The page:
US charitable giving rose by $373.3 billion in 2015, with international causes seeing the biggest growth in donations.
The estimates, based on research conducted at Indiana University’s Lilly Family School of Philanthropy, show a rise of 4 per cent overall from 2014. The most spectacular jump is in giving to international affairs organizations with a 17.4 per cent rise in donations to $15.8 billion. Though the greatest proportional rise was in foundation giving, which rose 6.3 per cent from the previous year, individuals gave the lion’s share. They contributed $264.6 billion, 71 per cent of total donations.
This growth in overseas giving seems to be a response to international crises, including the Nepal earthquake, the Syrian refugee crisis and other well-publicized humanitarian disasters. US overseas giving has also been simplified by the so-called equivalency determination process, which determines whether grants can be made to overseas NGOs on the same terms as they can to domestic ones.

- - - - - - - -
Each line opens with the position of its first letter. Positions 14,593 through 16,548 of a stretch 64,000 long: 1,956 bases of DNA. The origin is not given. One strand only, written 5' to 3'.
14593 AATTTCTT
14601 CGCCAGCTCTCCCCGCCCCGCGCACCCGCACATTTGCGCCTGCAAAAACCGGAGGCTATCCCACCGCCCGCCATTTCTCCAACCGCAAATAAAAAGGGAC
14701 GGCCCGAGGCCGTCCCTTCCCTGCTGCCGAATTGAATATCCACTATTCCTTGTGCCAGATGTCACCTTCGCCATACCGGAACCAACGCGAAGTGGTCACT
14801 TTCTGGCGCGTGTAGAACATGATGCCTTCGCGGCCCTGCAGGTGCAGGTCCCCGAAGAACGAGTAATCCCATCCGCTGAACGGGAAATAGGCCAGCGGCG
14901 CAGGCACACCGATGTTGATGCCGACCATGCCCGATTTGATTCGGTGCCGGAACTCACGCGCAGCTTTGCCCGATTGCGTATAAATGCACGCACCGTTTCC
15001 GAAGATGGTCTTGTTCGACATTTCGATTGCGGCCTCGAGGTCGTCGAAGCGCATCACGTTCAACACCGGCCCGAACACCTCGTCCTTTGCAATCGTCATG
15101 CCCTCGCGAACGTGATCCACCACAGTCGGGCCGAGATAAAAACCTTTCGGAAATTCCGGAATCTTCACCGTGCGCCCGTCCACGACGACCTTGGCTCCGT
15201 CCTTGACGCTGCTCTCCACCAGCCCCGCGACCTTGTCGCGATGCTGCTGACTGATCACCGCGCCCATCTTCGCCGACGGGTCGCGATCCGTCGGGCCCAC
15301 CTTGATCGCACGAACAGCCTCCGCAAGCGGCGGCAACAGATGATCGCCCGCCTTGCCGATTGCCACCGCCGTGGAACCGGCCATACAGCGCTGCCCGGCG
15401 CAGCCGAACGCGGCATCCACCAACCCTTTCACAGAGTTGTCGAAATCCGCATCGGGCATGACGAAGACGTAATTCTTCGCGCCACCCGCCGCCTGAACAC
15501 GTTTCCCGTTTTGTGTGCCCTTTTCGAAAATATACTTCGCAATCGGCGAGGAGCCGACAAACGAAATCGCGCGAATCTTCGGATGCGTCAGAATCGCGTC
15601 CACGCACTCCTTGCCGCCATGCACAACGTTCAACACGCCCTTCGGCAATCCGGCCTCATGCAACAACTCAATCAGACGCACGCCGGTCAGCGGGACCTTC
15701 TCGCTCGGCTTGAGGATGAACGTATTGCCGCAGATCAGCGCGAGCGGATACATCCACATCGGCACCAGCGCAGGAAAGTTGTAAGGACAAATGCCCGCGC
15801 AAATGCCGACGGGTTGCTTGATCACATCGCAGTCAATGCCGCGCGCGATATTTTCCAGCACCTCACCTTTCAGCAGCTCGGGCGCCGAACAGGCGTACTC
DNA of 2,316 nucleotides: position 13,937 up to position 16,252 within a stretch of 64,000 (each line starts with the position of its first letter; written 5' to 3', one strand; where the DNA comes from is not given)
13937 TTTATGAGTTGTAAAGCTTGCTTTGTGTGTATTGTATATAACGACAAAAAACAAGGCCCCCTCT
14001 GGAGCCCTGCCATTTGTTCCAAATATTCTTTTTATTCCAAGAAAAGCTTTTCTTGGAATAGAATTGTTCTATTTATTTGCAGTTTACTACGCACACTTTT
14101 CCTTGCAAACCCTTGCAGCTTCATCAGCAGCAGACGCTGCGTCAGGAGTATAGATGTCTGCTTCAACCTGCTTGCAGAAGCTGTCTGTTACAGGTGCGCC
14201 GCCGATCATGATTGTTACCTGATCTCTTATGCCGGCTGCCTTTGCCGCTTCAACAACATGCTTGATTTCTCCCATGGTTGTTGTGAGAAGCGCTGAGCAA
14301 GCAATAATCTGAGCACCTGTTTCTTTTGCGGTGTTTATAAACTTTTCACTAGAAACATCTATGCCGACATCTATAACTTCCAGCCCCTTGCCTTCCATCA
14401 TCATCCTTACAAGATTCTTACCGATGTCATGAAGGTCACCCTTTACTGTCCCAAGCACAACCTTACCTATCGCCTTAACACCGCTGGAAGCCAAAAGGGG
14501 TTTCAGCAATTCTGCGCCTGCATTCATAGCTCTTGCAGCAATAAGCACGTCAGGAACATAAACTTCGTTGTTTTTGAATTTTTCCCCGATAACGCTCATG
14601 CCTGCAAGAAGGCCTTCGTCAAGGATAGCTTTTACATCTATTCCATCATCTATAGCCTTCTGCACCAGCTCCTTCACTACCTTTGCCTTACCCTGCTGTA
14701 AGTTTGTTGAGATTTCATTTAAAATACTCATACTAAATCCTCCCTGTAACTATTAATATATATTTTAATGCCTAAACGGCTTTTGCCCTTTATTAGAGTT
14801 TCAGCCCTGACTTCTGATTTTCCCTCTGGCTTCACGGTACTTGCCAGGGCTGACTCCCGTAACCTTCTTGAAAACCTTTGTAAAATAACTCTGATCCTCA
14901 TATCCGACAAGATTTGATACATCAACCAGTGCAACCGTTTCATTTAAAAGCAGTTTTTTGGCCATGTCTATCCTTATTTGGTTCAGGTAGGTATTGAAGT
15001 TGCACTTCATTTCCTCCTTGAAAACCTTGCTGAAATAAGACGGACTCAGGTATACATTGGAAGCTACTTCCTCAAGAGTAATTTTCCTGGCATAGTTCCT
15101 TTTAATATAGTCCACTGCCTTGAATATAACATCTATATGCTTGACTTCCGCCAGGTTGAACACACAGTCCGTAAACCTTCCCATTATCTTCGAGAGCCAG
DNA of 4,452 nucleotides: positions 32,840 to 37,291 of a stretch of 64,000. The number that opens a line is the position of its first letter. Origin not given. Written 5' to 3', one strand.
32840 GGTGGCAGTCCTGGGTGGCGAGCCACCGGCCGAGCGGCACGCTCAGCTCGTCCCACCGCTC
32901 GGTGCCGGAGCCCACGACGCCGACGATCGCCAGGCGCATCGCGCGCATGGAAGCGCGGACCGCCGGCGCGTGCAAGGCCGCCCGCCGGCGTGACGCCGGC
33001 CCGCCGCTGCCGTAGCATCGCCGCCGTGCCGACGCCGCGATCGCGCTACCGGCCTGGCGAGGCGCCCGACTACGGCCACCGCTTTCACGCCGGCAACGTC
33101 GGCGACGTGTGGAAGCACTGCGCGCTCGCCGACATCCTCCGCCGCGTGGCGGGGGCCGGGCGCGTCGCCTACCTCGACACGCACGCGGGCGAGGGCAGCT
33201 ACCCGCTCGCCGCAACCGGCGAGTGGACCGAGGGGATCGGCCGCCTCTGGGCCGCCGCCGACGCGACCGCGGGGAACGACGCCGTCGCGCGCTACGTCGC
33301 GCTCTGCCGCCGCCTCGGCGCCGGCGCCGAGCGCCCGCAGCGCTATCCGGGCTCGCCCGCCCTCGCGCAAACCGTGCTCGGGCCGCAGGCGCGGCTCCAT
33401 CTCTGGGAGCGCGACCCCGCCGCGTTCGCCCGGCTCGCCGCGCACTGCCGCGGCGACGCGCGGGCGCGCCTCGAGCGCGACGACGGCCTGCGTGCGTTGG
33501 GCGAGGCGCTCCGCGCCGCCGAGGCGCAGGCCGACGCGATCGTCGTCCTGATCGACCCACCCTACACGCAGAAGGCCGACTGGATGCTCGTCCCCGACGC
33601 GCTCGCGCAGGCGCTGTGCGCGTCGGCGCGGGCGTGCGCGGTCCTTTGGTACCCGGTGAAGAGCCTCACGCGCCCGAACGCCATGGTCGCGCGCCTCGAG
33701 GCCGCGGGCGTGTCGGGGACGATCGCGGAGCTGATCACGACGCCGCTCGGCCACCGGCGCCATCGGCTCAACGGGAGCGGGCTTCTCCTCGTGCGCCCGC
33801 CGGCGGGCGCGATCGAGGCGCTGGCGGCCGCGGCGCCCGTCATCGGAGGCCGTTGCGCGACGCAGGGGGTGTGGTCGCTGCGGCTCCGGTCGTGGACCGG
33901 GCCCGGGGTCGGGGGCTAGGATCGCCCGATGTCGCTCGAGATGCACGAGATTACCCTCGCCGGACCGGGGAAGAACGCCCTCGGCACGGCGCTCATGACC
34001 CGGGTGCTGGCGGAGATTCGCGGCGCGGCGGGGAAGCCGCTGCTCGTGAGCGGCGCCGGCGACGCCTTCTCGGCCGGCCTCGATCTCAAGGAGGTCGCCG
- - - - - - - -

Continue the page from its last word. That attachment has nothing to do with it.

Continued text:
The recent growth in giving may, however, be slowing down. While the 2015 results set a record for the second year in a row, the rise was smaller than in 2014, when giving grew by 6.1 per cent over the previous year.
For more information
Chronicle of Philanthropy, 14 June 2016: http://tinyurl.com/CP140616